Kevin:   Yeah. We could have added new songs, or we could have completed unfinished stuff, but they never contact us for anything. It's a shame too, because other bands, they do, us, they don't. It could have been a much better package. We are good friends with Tony Martell over there at Sony, but I'm not sure if he is really part of it anymore.

FIB MUSIC:  Why do you guys decide to do another Slade cover on "Condition Critical"?

Kevin:   It was a bad idea. That was the song that we wanted to do originally. So, we figured, it worked once, it will work again. We also had a problem, when the band Mama's Boys released their version of the same song (Mama We're All Crazy Now), at the same time we did. So, we should have just pulled it out and not done it at all. The problem was, not only did we do another Slade song, which was stupid, but, keep in mind, the Rolling Stones did more than one Chuck Berry song. So, I don't know why we were hacked up so bad for doing another one. But, our version of "Mama, We're All Crazy Now" is not cool...."Come on Feel the Noise" is much cooler. The production on "Condition Critical" is really shitty....I hate the production on it. The good things about the production on "Metal Health" are all missing on "Condition Critical". I think we exagerrated the goofier aspects of the group and a lot of the dumb ad-lib stuff on the vocals are just really exagerrated. That's one of the reasons that I think our version of "Mama, We're All Crazy Now" stinks so bad. It stinks the house up...I hate it. I hate the whole record. I think it just sounds rushed, it's one-dimensional.

FIB MUSIC:  Did you think that when it was originally released?

Kevin:   I thought that it sounded kind of one-dimensional. I knew the bass playing was not right on it. The rhythm section......, you can't have the bass playing be wrong and have the rhythm section be right....and I'm not saying he ruined the record, but it just wasn't right. I wanted him out and he wanted to leave, I'm sure.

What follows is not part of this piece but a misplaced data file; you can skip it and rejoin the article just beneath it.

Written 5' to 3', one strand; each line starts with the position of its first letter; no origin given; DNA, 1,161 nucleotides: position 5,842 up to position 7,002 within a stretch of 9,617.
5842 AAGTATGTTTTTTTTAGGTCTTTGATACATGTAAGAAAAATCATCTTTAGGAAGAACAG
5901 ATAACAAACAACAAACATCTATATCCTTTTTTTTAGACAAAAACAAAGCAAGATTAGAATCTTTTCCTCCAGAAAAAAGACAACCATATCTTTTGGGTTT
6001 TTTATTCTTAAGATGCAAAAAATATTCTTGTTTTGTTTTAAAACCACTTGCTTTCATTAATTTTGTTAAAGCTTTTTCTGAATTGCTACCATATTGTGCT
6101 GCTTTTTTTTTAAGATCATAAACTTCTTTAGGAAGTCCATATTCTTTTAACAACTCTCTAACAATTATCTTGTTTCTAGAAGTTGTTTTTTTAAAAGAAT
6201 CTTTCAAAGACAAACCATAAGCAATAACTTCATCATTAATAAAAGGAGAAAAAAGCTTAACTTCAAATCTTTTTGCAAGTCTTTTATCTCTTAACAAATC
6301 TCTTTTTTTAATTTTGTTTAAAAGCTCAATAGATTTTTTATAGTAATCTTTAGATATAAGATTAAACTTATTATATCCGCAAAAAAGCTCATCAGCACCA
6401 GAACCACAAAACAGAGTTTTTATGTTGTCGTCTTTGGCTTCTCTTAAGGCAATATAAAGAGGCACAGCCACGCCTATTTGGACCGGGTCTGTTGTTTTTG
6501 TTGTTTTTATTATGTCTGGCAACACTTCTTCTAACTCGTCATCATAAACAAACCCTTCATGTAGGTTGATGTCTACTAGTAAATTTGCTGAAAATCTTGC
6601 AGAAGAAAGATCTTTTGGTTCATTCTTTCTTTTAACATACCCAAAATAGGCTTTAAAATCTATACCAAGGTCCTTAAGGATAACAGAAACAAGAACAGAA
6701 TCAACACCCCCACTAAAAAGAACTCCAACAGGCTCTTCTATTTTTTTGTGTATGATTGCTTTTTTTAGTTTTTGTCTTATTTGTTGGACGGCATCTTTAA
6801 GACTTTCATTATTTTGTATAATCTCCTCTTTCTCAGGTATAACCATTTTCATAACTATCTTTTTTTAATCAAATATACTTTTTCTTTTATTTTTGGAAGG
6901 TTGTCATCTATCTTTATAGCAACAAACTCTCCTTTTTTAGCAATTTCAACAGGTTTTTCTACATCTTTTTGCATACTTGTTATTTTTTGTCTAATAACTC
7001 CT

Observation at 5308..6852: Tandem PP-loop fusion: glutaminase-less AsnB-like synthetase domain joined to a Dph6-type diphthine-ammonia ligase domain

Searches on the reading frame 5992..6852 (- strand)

FIB MUSIC:  When Rudy leaves, what was the state of the band?

Kevin:   We're in a state of confusion. We're basically rehearsing up in my guest house and I'm playing bass. We used to call me Starlet or Jerk-ass-Bastorious (not sure if Kevin really said that, hard to understand, but sounds like it. Anybody know? Please email us. - AI). My bass playing is pretty shitty. I've been around some shitty bass playing, I can tell you, I'm probably the worst.

FIB MUSIC:  And this is when Rik Fox comes into the picture?

Kevin:   Yeah. Because we had a South American tour. That's what that was all about, but he decided to open his mouth, as you reminded me, because I completely forgot about it.

FIB MUSIC:  And then Chuck Wright, once again, comes into the picture.

Kevin:   Well, he had problems with Gregg Giuffria, so it was an easy choice for him to make. He was the right guy to play in the band anyways, still is to this day. He is the best musical fit with Frankie.

FIB MUSIC:  Did Chuck quit Giuffria?

Kevin:   Punched Gregg in the face, I guess.

FIB MUSIC:  No kidding?

Kevin:   Yeah. It's happened a couple of times between those two. He felt about Gregg, the way I felt about Rudy. No love lost.

FIB MUSIC:  Did the record label consider "Condition Critical" to be a success?